In the world of new music, Arvo Pärt is a puritan's feast. On the threshold of being a globally resonating composer, Pärt remains full of powerful ideas in film, stage, oratorio and orchestral music. Pärt's talent surmises the infinite variety of spiritual symbolism. He is a composer deeply rooted in the ancestrally religious past of his native Estonia. Further removed from Roman Catholic preaching, the Eastern European Orthodox church took to a more enlightening approach -- renunciation. Pärt has, indeed, spent much of his time clarifying his search for richness in life's meaning. His work is as timeless as the art of work is meaningless. This meaningless struggle has dispirited Pärt's yearning soul, and with his newest music we are drawn to his misty, remote retreat.
Orient Occident represents the newest and, more importantly, epic portrayal of historical music to date. This album is nominated for a Grammy (2002) for best Classical Album. Regardless of any award, this album will continue its reputation as the most important record of new music in 2002. The disc is as surprising as it is breath-taking. Not only does Pärt recreate a shameless force of magnitude as a great work (three great works to be exact: "Wallfahrtslied", "Orient & Occident", and "Como Cierva Sedienta"), he has reorganized his approach making this change a revelatory turn from past familiar traits. Having rediscovered himself half dozen times before this year, Pärt introduces a lustrous version of his suffering, and a handsomely classical departure than previously heard.
Born in Estonia on 11 September 1935, Part stands alone as a V.I.P. in the study of serialism, sonoric, 12-tone and aleatory techniques applied to music. While studying music in the early 1950s Part was strongly influenced by the Russian neo-classic composers Prokofiev and Shostakovich. During the 1960s Pärt experimented with the canonic effect of choral arrangements. In 1963, Part mathematically conceived a ground-breaking technique in Perpetuum Mobile. This new system introduced a new note (from a pitch class set derived from the Polyphonic Symphony) and a new rhythm (derived from two sets which contain twelve figures of equal duration) both assigned to successive entrances of each new instrument or group of instruments. From these practices Part grew into unique experiments with collage technique during which he studied the works of J.S. Bach, Sibelius and Satie. Pärt practiced for a while, grew distant, studied 14th century French and Franco-Flemish choral music, finished his 3rd Symphony (1971), grew unfulfilled and reclusive again before inventing what he calls tintinnabuli (from the Latin, little bells). The guiding principle behind tintinnabuliation composes two simultaneous voices as one line -- one voice moving stepwise from and to a central pitch, first up then down, and the other surrounding the notes of the triad. Sounds like a roller coaster ride and a video game played in congruence but logically ends up sounding like a pulsating harmonium of dissonant qualities. Tabula Rasa is still one of his most highly acclaimed works that illuminates this technique, especially the resonating perfection of "Cantus in memory of Benjamin Britten." Pärt discovered his new musical designs while living in Soviet Russia. For a deeply religious artist the secular world of Communist rule disrupted his work. With his family he immigrated to Austria in 1980 and eventually Berlin where he lives today. The Berlin-based record label ECM released the first recordings of Part's music outside the Soviet bloc and continues to represent this very important composer.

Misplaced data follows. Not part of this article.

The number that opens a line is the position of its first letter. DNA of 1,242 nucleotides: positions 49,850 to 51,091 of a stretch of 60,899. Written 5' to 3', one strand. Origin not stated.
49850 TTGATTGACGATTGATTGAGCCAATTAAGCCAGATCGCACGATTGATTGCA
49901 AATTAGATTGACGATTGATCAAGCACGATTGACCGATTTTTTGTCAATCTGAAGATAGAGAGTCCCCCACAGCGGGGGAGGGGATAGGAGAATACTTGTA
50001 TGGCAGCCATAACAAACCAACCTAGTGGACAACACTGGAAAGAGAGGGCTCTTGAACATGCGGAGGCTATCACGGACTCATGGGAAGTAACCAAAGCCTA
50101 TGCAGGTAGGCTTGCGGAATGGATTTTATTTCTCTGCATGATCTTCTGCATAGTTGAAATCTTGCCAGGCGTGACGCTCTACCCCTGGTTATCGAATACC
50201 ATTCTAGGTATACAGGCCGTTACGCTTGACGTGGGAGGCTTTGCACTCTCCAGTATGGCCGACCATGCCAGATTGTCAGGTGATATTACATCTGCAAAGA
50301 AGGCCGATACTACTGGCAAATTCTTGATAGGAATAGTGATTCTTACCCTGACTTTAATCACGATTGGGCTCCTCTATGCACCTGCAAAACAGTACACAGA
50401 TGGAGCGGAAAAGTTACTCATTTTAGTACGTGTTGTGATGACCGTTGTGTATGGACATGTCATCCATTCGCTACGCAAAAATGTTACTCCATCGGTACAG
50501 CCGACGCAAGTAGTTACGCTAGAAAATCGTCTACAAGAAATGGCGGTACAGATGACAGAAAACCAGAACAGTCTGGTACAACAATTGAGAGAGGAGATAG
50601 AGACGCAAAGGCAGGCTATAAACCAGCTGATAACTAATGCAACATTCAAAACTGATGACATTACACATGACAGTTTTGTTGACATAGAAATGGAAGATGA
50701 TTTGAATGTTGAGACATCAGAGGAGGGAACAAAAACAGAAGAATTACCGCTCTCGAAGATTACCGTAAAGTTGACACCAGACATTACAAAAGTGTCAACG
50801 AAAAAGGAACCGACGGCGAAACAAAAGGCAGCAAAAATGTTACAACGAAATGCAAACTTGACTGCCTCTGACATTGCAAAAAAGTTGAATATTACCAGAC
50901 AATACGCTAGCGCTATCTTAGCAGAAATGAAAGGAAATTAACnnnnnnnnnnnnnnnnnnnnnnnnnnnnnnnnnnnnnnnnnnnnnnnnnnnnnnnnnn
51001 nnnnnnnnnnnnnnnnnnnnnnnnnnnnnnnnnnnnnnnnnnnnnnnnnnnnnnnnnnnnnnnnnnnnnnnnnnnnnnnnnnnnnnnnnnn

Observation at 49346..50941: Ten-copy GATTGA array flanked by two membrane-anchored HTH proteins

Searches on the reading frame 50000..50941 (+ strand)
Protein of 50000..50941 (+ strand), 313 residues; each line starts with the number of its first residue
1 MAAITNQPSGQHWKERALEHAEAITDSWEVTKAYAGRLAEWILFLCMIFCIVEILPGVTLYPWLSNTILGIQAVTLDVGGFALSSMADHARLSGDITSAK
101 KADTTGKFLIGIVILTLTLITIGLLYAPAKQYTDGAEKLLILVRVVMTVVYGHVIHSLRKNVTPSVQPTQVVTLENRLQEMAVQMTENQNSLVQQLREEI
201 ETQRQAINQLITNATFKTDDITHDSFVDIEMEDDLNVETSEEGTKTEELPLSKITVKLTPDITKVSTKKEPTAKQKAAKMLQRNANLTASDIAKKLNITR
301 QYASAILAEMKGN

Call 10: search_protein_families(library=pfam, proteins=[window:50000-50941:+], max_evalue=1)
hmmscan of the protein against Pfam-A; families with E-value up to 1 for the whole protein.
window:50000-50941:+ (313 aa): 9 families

Each track on this disc demonstrates a different sect of Part's newest individuality. "Wallfahrtslied" (Pilgrims Songs) was taken from Psalm 121 and composed in 1984. In this newly revised recording it is brought back to life in a chillingly somber memorial to a fellow composer friend. The male voices of the Swedish Radio Choir sullenly and succinctly follow a pure line of clarity while scattered pulses of strings flow around the one note phrase. The affect is utterly depressing, tragically soothing, but somehow magnetically alluring. "Orient Occident" lasts only seven minutes, but it is an arrestingly dramatic piece full of swirling contradictions, climactic rises of pitch and snake-like coiling of monophonic lines. With strings clashing together like ocean waves crashing against rocks it resembles a Russian neo-classic romp blaring its own dissonant vices and questions like that of Stravinsky's muse. The third and final work on this disc, "Come Cierva Sedienta", is a Spanish setting of Psalms 42 and 43 and the primary reason to own this album. Its 30-minute premiere was one year earlier in Tenerife. Like their male counterparts the women of the Swedish Radio Choir give a tremendous performance by demonstrating excellence in pitch and tone. This lengthy track offers a sample of choral versatility. It is a performance of great dramatic clarity, ingenuity and consistency. The beauty of the female voices matched with the celebratory use of strings comes across as though you are walking the stairway to heavenly clouds, sunshine, and zodiac's kiss. Pärt's climactic reinvention of his artistic path makes this album a sumptuous account of a composer charged with a silent worship. He has been quoted to say of his triumphant "Third Symphony", "a joyous piece of music but not yet the end of my despair and search". Still, there are many more of Pärt's wonderful discoveries to come, and I would recommend paying close attention to his next spiritual awakenings.